Book Review: Generous Justice by Timothy Keller

Reviewed by Mary Brown

In Generous Justice: How God’s Grace Makes Us Just, Tim Keller lays out the biblical call to social justice. He presents a clear and convincing biblical exegesis from the Old Testament, especially Leviticus and Deuteronomy, the teachings of Jesus in the gospel accounts, and the practice of the early church as shown in Acts and the epistles. He then seeks to apply those teachings to now, working through the more practical side of social justice and explaining why Christians have a unique contribution to make in this area. Along the way he counters many commonly voiced arguments against the church’s involvement in social justice.

Keller’s use of the Old Testament to argue for Christian commitment to social justice is particularly relevant to the Jubilee Centre. Keller quotes from two of Christopher Wright’s books (including Old Testament Ethics for the People of God), and clearly demonstrates the continued applicability of Old Testament law. He answers the common objection that the law was fulfilled in Christ and is therefore no longer applicable to believers, saying: ‘the Mosaic laws of social justice are grounded in God’s character, and that never changes.’ (p.22) He adds that if something ‘is true of God, we who believe in him must always find some way of expressing it in our own practices, even if believers now live in a new stage in the history of God’s redemption.’ (p.23) Similar to the work of Jonathan Burnside in God, Justice and Society, Keller defends the practice of reading Old Testament law and distilling the principles behind the laws, in order to apply those principles now. His exegesis shows that ‘when we study the gospels we find that Jesus has not “moved on” at all from the Old Testament’s concern for justice.’ (p.43)

Later in the book Keller explains that a true understanding of justification through grace must lead to a high view of God’s law; grace is necessary for our salvation ‘because the law of God is so magnificent, just, and demanding that we could never fulfil it.’ (p.100) Therefore, biblical law, and the principles embodied in it, can not be ignored or rejected by believers. With this he highlights the need for the church to rethink its common stance of evangelism or social justice, with different churches and individuals choosing one or the other as the priority. He offers a biblical understanding that sees both as essential. We cannot and do not choose between them; the two must exist hand in hand in the life of a Christian who seeks to live in light of the Bible. He challenges ‘the orthodox to see how central to the Scripture’s message is justice for the poor and marginalized.’ (p.xxi) Those who have abandoned orthodox theology, or rejected Christianity altogether, are asked to look again at the Christian God and see that the Bible is ‘the basis for the modern understanding of human rights,’ and that true justice can only be motivated by seeing the glorious goodness of God. (p.xxi)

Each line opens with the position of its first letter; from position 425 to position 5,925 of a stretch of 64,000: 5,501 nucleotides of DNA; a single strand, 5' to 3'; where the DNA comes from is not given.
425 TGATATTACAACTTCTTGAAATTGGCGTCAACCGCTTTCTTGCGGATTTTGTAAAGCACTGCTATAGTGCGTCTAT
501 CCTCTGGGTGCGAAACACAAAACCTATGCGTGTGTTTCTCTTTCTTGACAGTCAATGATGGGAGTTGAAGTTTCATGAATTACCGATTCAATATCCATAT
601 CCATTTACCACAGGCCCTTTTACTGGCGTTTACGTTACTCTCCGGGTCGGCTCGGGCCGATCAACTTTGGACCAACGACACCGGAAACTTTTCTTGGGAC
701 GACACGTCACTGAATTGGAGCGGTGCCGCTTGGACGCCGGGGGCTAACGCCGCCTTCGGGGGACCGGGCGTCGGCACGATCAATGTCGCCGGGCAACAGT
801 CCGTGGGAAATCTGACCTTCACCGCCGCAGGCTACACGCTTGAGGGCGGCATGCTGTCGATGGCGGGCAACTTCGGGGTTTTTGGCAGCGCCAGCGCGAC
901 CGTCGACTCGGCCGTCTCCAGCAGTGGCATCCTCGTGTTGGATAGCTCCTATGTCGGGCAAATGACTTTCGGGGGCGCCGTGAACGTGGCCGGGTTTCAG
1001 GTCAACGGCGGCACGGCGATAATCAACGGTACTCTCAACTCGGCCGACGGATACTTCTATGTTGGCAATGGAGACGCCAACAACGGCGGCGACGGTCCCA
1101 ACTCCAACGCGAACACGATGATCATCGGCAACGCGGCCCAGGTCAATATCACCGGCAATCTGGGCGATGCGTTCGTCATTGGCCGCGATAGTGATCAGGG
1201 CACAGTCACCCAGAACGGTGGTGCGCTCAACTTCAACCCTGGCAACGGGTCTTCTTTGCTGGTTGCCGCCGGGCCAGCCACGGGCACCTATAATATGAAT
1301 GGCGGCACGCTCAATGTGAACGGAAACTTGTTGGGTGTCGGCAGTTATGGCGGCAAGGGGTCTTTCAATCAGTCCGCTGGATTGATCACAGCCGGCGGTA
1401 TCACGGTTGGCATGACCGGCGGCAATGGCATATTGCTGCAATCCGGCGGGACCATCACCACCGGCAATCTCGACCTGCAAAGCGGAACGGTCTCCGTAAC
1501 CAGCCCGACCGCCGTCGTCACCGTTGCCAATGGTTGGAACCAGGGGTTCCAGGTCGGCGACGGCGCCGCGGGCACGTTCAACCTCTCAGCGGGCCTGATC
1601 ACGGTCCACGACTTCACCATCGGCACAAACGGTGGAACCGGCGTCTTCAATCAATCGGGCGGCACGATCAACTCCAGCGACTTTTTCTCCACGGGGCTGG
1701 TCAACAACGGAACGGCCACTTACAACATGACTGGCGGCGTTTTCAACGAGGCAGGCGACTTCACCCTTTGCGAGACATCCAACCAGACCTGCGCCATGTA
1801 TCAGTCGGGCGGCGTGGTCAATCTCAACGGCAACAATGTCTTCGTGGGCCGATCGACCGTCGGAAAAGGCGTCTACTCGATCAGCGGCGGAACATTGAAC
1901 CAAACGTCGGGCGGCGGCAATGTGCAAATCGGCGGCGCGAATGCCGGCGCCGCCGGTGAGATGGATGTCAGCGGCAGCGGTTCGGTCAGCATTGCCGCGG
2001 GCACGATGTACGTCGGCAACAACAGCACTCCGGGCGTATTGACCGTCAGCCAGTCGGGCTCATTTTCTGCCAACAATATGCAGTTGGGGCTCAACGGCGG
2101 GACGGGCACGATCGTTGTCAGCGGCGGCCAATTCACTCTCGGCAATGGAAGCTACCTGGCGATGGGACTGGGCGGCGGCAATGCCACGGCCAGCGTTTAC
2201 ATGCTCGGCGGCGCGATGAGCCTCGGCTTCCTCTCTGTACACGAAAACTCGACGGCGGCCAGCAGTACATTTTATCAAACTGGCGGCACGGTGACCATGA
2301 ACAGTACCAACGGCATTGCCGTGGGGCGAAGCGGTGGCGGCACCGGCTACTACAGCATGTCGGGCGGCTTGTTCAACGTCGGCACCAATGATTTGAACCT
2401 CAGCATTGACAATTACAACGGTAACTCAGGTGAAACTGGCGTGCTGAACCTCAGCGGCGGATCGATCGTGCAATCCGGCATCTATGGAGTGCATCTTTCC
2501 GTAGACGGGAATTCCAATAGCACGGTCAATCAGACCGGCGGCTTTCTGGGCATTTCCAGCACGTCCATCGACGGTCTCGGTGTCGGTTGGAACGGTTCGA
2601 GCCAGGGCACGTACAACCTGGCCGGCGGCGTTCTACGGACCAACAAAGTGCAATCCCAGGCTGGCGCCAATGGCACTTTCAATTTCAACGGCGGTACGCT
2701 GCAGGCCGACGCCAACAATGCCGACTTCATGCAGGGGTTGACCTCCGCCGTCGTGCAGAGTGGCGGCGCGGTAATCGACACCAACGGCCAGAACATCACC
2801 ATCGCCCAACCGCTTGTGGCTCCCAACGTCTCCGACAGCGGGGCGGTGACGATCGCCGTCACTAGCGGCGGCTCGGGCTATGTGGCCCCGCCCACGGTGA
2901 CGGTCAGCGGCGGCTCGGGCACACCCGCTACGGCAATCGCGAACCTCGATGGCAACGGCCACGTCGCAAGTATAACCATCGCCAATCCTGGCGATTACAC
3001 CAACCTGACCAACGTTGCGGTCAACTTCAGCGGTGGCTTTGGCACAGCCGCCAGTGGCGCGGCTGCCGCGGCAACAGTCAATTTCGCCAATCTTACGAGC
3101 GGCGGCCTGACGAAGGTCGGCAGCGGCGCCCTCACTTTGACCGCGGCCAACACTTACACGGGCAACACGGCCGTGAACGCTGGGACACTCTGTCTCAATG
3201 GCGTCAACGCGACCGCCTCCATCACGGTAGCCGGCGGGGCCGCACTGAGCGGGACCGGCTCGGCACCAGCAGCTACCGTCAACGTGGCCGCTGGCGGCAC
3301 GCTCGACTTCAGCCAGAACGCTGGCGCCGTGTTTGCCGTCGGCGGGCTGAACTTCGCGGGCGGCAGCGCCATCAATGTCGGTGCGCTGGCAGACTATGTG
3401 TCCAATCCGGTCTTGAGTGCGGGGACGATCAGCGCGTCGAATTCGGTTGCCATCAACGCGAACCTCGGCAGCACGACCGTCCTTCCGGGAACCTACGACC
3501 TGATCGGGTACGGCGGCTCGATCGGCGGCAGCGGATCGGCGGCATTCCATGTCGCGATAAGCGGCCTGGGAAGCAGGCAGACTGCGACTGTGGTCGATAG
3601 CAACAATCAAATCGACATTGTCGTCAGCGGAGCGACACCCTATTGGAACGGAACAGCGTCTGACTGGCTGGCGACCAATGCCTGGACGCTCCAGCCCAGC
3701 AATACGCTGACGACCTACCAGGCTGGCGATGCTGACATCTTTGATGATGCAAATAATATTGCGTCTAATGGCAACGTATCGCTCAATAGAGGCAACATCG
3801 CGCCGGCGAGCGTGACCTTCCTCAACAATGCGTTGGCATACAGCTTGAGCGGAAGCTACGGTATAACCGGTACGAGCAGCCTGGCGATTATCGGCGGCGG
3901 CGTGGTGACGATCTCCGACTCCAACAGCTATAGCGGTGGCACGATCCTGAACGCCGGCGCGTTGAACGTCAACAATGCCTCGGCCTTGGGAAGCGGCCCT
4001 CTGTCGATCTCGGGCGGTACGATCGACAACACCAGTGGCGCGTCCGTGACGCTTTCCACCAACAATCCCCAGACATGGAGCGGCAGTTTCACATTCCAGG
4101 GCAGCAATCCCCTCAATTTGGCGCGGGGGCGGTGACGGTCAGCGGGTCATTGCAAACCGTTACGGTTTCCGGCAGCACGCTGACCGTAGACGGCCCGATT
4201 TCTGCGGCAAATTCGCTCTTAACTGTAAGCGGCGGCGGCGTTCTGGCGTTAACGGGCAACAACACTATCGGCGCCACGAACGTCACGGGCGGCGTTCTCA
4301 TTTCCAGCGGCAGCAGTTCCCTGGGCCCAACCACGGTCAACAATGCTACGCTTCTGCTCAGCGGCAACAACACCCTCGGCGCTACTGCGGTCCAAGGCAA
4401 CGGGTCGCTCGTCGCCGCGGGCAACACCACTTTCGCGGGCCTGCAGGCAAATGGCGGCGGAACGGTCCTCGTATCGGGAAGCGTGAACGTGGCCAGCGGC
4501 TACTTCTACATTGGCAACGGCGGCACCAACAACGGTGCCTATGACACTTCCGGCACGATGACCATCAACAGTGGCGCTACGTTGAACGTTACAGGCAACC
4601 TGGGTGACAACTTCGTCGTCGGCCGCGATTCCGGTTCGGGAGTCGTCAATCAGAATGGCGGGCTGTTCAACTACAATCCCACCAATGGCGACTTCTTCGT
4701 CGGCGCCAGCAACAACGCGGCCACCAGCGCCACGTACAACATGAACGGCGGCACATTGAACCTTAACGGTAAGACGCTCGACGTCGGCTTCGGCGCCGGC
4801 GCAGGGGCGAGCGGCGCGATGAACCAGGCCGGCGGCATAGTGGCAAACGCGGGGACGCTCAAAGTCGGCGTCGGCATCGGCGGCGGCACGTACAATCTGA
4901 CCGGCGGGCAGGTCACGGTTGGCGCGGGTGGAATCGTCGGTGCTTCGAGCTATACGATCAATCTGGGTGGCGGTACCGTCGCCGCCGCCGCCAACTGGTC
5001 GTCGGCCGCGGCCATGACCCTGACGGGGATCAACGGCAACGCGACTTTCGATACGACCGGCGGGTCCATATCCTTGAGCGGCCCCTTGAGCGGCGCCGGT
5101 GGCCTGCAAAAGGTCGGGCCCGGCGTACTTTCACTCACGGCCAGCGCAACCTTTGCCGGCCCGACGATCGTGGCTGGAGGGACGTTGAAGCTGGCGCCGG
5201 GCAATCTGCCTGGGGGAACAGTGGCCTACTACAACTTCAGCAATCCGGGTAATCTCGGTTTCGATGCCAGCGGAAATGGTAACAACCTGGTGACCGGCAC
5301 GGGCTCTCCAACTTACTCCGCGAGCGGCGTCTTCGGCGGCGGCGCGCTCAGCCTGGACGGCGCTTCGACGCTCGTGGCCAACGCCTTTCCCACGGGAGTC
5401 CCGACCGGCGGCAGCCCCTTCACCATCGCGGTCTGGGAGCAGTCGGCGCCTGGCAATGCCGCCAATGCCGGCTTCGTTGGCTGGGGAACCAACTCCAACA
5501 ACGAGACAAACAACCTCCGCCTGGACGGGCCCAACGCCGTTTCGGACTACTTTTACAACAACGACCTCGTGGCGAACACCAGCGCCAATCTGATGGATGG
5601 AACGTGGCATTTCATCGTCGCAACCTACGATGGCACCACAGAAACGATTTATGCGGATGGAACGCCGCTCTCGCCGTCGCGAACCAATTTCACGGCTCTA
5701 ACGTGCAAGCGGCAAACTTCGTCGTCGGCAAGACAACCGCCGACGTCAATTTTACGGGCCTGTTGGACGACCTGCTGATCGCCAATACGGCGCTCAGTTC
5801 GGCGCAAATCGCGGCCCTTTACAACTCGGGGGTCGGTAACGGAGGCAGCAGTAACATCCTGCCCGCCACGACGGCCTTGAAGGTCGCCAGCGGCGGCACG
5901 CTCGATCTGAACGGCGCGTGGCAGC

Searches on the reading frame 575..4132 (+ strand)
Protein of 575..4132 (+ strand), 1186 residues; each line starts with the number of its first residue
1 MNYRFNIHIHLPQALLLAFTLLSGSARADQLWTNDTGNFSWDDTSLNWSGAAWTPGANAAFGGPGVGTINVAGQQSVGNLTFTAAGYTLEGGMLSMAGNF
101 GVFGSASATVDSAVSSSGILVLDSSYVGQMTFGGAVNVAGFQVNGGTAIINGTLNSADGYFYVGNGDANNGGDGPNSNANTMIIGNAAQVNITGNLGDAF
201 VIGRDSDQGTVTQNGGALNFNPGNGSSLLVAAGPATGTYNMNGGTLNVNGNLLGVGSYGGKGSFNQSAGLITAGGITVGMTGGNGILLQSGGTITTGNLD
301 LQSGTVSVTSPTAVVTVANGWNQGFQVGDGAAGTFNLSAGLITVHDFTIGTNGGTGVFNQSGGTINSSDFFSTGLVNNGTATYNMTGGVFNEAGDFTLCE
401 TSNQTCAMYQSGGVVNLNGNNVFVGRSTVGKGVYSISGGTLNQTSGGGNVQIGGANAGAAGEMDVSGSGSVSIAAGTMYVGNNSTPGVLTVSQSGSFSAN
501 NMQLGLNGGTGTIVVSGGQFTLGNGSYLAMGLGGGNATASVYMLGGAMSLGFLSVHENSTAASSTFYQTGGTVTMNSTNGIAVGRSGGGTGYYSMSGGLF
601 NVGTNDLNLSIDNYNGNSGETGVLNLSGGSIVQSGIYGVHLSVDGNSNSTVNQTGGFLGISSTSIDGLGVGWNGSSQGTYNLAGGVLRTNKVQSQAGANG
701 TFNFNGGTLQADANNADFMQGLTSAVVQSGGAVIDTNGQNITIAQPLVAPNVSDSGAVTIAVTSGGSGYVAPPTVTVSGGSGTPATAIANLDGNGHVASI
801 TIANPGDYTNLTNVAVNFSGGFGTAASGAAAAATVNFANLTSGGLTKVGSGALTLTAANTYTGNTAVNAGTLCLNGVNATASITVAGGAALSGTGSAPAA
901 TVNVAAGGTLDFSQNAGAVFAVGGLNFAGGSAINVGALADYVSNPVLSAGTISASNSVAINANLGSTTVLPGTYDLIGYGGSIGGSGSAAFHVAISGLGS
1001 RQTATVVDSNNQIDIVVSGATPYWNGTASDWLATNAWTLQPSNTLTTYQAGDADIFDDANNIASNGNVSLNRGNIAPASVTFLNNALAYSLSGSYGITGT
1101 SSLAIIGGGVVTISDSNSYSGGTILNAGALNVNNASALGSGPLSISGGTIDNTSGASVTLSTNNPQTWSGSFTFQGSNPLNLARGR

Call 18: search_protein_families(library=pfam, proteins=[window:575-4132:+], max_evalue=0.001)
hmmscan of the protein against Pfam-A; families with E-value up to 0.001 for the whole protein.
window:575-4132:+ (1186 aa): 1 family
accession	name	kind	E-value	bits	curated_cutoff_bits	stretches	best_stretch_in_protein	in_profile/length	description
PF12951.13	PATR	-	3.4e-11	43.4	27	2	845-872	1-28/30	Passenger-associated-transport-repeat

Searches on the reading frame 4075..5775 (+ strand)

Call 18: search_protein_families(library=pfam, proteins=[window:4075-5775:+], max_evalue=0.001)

Keller’s book is deeply convicting; he cuts to the heart of the excuses Christians make for themselves and calls the church to radically rethink its attitude to all forms of social justice. In his chapter on Jesus’ teaching, Keller states that ‘like Isaiah, Jesus taught that a lack of concern for the poor is not a minor lapse, but reveals that something is seriously wrong with one’s spiritual compass, the heart.’ (p.51) And that ‘one’s heart attitude towards the poor reveals one’s heart attitude toward Christ.’ (p.53) In short, the first half of the book is dedicated to showing, through biblically reasoning, that ‘if you are trying to live a life in accordance with the Bible, the concept and call to justice are inescapable.’ (p.18)

The final chapters of the book go through the practicalities of social justice in detail, helping individual Christians or churches to practice justice in their own communities. He also deals with the issue of Christians speaking into the public square, arguing that Christians need to speak openly about their true motivations and reject the myth that there can be a value-neutral discourse.

This is an excellent book and I would heartily recommend it to anyone, whatever their position with regards to God and to social justice. It will encourage those who combine an orthodoxy of theology with an acting out of social justice; challenge those who choose to commit to evangelism or social justice; and demonstrate to all, the potential good of an active and socially involved church which hears and responds to the justice demanded by our supremely good God.

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Category: News and Reviews

July, 2011

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